15 Oct Beta Blocker Eye Drops May Alleviate Migraine Pain
Two Kansas City ophthalmologists report on an inexpensive, effective way to treat migraine: widely available beta blocker eye drops, usually used to treat glaucoma.
In the course of their research, Carl V. Migliazzo, MD, and John C. Hagan, III, MD, worked with 7 female patients who used the eye drops at the first sign of migraine symptoms. The subjects used this treatment over a multi-year period, and the patients reported nearly complete pain relief with the drops and few side effects.
The authors note that daily use of oral beta blocker agents are used routinely for chronic migraine prevention. These drugs, however, do not stop acute onset migraines after symptoms have begun. The drops are effective, the authors believe, because the beta blocker passes into the nasal cavity and is quickly absorbed into the system of blood vessels. Within a few minutes the blood level of beta blocker is increased sufficiently to stop the escalating migraine headache. This action would explain the success of the beta blocking eye drops and the failure of the oral medications, as delivery through the eyes and is much quicker than through the gastrointestinal system.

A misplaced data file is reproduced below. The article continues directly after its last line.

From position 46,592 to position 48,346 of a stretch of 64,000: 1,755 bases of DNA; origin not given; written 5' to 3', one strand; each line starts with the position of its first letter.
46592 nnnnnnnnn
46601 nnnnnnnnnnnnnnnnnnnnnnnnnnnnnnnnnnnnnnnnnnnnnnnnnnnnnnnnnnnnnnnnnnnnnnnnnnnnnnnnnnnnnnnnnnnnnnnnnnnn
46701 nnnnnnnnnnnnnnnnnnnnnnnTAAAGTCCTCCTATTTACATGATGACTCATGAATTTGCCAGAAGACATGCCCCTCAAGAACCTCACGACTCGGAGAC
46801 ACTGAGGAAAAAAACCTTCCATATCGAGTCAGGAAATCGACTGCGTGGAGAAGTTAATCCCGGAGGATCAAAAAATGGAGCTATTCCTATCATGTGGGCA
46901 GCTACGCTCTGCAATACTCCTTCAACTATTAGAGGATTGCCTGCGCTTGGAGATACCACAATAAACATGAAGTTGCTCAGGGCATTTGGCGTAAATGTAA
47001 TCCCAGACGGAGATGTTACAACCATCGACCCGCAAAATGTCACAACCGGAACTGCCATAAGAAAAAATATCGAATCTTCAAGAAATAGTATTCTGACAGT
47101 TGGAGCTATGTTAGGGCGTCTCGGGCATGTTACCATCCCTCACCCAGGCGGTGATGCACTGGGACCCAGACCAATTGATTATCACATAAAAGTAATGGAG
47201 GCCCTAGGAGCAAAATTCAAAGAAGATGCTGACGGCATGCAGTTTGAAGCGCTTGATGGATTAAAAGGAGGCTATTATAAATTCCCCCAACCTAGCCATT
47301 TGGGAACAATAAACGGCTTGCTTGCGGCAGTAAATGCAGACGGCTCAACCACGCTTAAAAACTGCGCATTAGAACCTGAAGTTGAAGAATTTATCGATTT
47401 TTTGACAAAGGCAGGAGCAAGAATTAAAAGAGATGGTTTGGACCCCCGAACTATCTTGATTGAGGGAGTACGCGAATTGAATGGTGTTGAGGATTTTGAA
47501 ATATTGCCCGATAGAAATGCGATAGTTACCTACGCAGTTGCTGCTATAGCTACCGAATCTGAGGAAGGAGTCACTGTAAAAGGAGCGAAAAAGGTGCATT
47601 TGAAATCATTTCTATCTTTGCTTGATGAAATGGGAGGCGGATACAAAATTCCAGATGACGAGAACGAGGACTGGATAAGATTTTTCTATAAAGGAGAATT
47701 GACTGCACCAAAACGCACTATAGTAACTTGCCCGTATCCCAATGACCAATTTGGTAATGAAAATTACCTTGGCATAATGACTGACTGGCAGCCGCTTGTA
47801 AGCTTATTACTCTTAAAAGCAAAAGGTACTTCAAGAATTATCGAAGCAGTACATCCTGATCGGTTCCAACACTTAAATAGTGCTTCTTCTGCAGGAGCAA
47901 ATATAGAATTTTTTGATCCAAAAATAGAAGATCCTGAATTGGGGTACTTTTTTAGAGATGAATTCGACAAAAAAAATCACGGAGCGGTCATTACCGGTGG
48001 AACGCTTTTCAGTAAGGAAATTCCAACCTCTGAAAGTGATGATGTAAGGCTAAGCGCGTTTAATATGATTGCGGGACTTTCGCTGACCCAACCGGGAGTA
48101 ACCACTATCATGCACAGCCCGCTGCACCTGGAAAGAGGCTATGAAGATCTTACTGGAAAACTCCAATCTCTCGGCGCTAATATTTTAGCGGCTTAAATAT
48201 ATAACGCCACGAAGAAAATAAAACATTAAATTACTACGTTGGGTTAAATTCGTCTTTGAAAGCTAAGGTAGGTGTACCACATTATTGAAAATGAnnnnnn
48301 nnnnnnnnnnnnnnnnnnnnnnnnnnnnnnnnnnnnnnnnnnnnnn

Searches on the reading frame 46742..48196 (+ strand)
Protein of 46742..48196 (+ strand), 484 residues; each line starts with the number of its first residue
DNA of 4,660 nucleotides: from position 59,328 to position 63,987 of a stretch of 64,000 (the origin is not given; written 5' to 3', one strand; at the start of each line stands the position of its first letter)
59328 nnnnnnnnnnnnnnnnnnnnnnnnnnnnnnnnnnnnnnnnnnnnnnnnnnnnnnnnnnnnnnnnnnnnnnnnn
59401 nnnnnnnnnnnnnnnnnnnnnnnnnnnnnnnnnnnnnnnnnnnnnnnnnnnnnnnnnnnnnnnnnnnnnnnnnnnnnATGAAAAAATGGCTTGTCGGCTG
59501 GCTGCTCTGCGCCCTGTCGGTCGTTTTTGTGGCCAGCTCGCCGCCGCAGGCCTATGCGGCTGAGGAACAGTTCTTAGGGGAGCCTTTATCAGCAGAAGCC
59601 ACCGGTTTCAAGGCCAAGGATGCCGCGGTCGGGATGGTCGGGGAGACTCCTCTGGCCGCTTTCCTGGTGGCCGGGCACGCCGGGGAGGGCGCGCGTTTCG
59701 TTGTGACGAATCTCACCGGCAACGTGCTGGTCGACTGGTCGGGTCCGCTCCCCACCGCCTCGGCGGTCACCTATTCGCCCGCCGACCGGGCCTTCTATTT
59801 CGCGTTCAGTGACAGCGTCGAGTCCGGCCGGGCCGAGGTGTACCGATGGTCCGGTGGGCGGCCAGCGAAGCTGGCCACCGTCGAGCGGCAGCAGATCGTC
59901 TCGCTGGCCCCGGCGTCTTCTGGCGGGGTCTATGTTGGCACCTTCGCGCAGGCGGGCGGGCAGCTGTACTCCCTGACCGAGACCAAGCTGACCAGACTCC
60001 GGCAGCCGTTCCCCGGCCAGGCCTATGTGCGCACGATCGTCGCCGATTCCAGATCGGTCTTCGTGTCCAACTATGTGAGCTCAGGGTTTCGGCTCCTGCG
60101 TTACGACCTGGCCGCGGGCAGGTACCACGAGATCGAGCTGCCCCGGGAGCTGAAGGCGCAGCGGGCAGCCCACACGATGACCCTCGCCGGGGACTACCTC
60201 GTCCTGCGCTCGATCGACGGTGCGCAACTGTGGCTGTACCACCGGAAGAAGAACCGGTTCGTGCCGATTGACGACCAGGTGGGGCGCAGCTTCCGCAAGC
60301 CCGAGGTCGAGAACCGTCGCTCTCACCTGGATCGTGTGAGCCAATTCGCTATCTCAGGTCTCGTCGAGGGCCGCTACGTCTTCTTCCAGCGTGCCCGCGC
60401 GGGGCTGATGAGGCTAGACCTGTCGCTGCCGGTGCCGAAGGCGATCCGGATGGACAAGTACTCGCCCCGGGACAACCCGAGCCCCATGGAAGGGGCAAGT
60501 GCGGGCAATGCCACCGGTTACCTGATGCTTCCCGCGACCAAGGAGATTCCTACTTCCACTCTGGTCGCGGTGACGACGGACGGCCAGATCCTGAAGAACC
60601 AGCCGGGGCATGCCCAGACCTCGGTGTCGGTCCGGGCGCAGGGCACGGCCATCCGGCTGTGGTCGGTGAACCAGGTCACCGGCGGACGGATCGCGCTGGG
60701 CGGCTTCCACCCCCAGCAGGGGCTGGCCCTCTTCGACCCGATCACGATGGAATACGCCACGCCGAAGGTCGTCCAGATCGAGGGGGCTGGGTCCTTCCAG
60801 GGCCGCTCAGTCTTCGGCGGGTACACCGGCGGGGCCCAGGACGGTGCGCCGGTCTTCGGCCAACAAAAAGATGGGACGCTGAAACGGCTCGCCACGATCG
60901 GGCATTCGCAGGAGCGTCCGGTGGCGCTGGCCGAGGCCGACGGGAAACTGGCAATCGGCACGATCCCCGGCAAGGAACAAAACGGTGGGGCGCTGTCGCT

As with many pharmaceutical treatments, the eye drops may not be indicated for all patients, including individuals with asthma, other breathing problems, and some eye problems. The authors also stress that beta blocker eye drops for acute migraine attacks should not be used except under the direction of physicians familiar with their use.
The study, with only 7 participants, was quite small, but if larger placebo-controlled studies would provide similar results, the authors say the drops—inexpensive and available worldwide—would be a welcome addition to migraine therapy.
Dr. Hagan is also the editor of Missouri Medicine, the peer-reviewed journal in which the article appeared. In an accompanying editorial, he noted that medical literature first carried reports of successful headache treatment with beta blocker drops in 1980. Since then, other reports have also been published, with calls for additional study. So far that study has not been undertaken, Dr. Hagan said, and given that the drops are available generically, the pharmaceutical industry has little incentive to fund such studies. He notes that the National Institutes of Health is offering funding for novel treatments of migraine, and believes research into the eye drops for migraine should be pursued.
“Actually, it’s long overdue for prospective, masked, controlled, randomized, adequately statistically powered studies to prove or disprove whether beta blocker eye drops are useful for treating acute, even chronic migraines,” he wrote.